Ben & Jerry’s, New Belgium Brewing Roll Out Barrel Again
- Fat Tire Amber Ale & Chocolate Chip Cookie Dough
- Abbey Belgian-Style Dubbel Ale & Chunky Monkey
- Ranger IPA & Americone Dream
- Snapshot Tart Wheat Beer & Cherry Garcia
- Trippel Belgian-Style Ale & Chocolate Fudge Brownie
- 1554 Black Lager & The Tonight Dough
- Rampant Imperial IPA & Phish Food
- Accumulation White IPA and Strawberry Cheesecake
- Find a small glass or bowl that holds between five and eight ounces
- Scoop a three-ounce portion of ice cream into the bowl, and let it soften
- Gently pour two ounces of craft beer or ale over the ice cream
- Mix slightly to break up the scoop into the alcoholic beverage
- To set your palate, pre-taste the pairing with a slight sip of the combo
- Enjoy thoroughly, repeat as needed
Just in time for the upcoming winter holiday season in the United States, Ben & Jerry’s and New Belgium Brewing have collaborated to bring out a second malts and hops-inspired frozen dessert. This time it’s Salted Caramel Brown-ie Ale that’s on tap. Distribution of the pint-size limited edition ice cream treat, as well as the bottled beverage, will begin in early November.
Brewmeisters at Fort Collins, Colorado-based New Belgium Brewing point out that the new ice cream recipe contains only trace elements of alcohol, as ale has not been infused into the product.
“For this particular collaboration, we brewed up something that’s more of a flavor ingredient than something you’d pop open after work,” said Penny Gil-Stuart, special projects manager. “What’s unique is that we were brewing something to share that really tried to speak to the essence of ale, without it really being ale.”
Of course, there no law preventing legal-age drinkers from pairing the ice cream with the libation. In fact, complete with caramel swirls and fudge brownies, the frozen confectionery has been especially formulated for doing just that.
“They have the same flavor profile in that you’ve got caramel and brownies going on in both,” said Bryan Simpson, New Belgium’s public relations manager. “The pour over, which is the best way to experience it, is a scoop of ice cream with ale over it. My inference was it was going to be very sweet – like a root beer float, but the ale is a lot dryer than a root beer would be. The salt plays off the sweet very well.”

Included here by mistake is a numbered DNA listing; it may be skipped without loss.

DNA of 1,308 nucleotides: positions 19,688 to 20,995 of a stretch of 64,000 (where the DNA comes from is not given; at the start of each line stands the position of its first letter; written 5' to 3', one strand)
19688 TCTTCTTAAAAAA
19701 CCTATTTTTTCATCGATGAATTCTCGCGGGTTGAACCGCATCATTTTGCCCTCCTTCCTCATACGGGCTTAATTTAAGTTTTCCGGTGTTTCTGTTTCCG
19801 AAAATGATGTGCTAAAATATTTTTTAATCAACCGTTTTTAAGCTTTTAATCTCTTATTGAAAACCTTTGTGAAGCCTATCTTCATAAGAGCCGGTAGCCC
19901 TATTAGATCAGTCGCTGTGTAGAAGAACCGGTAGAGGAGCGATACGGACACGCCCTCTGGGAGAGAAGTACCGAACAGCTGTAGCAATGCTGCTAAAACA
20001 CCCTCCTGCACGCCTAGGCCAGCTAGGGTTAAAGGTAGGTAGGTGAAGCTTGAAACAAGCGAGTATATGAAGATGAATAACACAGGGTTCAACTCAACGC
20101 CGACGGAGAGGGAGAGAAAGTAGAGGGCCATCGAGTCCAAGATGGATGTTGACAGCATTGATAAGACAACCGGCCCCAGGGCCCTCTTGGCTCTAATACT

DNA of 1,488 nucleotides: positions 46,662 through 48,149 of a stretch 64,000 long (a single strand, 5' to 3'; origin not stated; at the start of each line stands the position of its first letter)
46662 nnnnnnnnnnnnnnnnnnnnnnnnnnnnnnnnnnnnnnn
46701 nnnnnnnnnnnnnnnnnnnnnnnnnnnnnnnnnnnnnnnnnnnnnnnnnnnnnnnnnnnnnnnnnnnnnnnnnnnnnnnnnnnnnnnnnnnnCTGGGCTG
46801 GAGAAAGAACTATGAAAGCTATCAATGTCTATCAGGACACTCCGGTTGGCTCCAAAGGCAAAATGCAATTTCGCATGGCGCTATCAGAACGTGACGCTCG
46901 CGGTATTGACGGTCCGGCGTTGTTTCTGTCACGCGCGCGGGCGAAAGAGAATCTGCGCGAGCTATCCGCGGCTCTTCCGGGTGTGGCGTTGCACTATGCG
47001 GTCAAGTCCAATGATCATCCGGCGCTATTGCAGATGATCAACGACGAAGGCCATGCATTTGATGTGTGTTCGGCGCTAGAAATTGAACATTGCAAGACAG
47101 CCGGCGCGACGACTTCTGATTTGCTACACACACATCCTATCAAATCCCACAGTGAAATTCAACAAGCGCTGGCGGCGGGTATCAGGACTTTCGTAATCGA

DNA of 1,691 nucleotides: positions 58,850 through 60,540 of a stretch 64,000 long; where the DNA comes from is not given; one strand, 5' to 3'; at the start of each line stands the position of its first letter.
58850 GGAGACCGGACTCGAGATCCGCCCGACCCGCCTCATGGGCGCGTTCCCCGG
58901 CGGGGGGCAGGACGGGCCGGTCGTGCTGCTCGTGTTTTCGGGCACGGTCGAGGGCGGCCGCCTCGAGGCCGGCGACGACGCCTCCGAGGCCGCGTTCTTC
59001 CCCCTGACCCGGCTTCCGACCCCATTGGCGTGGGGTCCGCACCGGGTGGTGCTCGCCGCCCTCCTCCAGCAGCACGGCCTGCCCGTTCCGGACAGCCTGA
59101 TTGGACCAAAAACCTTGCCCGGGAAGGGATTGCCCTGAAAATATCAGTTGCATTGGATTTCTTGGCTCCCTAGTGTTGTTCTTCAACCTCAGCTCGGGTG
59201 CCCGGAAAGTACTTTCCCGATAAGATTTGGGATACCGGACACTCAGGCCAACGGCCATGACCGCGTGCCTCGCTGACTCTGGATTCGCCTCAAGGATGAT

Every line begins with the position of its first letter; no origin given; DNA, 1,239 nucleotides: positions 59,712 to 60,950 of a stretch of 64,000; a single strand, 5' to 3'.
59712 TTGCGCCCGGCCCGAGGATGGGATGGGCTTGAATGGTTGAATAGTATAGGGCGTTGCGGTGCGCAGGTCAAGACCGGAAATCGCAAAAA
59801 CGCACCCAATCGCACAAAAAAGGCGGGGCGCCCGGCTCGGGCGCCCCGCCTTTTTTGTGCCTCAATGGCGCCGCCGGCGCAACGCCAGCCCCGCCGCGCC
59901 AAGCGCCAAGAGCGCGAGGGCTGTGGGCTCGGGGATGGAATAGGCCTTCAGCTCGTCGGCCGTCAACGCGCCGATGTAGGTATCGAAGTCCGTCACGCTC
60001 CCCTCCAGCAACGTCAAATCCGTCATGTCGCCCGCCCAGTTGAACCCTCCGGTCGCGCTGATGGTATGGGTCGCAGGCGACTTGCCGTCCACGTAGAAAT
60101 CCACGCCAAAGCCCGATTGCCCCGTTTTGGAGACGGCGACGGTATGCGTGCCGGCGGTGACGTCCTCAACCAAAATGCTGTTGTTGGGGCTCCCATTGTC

The latest special project was under the jurisdiction of “Brewhouse 3,” New Belgium’s mobile, home-brew-scale station utilized from time to time to test-brew small batches. The goal was to create a liquid that could capture the flavor of ale and blend neatly into a bold, flavorful ice cream. The result, exactly 220 kegs of syrup made from pale, caramel, and chocolate malts, plus a hefty dose of Nugget and US Goldings hops to create a thick ingredient that’s both malty and hoppy, was shipped Ben & Jerry’s to star in its Salted Caramel Brown-ie Ale ice cream.
Earlier this year Burlington, Vermont-headquartered Ben & Jerry’s worked with the New Belgium craft beer experts to create Salted Caramel Brownie Brown Ale ice cream which, according to the brewmeisters, serves up: “lip-smacking fun of dessert from a bowl right into your pint glass.” Brewed with specialty ingredients, its rich chocolaty, salted-caramel, vanilla goodness is worth savoring to the last drop.”
Meanwhile, no doubt after a good deal of arm-bending, glass-emptying research, the two companies have come up with a guide to pair a number of Ben & Jerry’s other signature ice creams with the just right the brew. Here are the recommendations:
Flavor experts from the companies suggest the following “tried-and-true pour-over” procedures:
Cheers, prost and ganbei!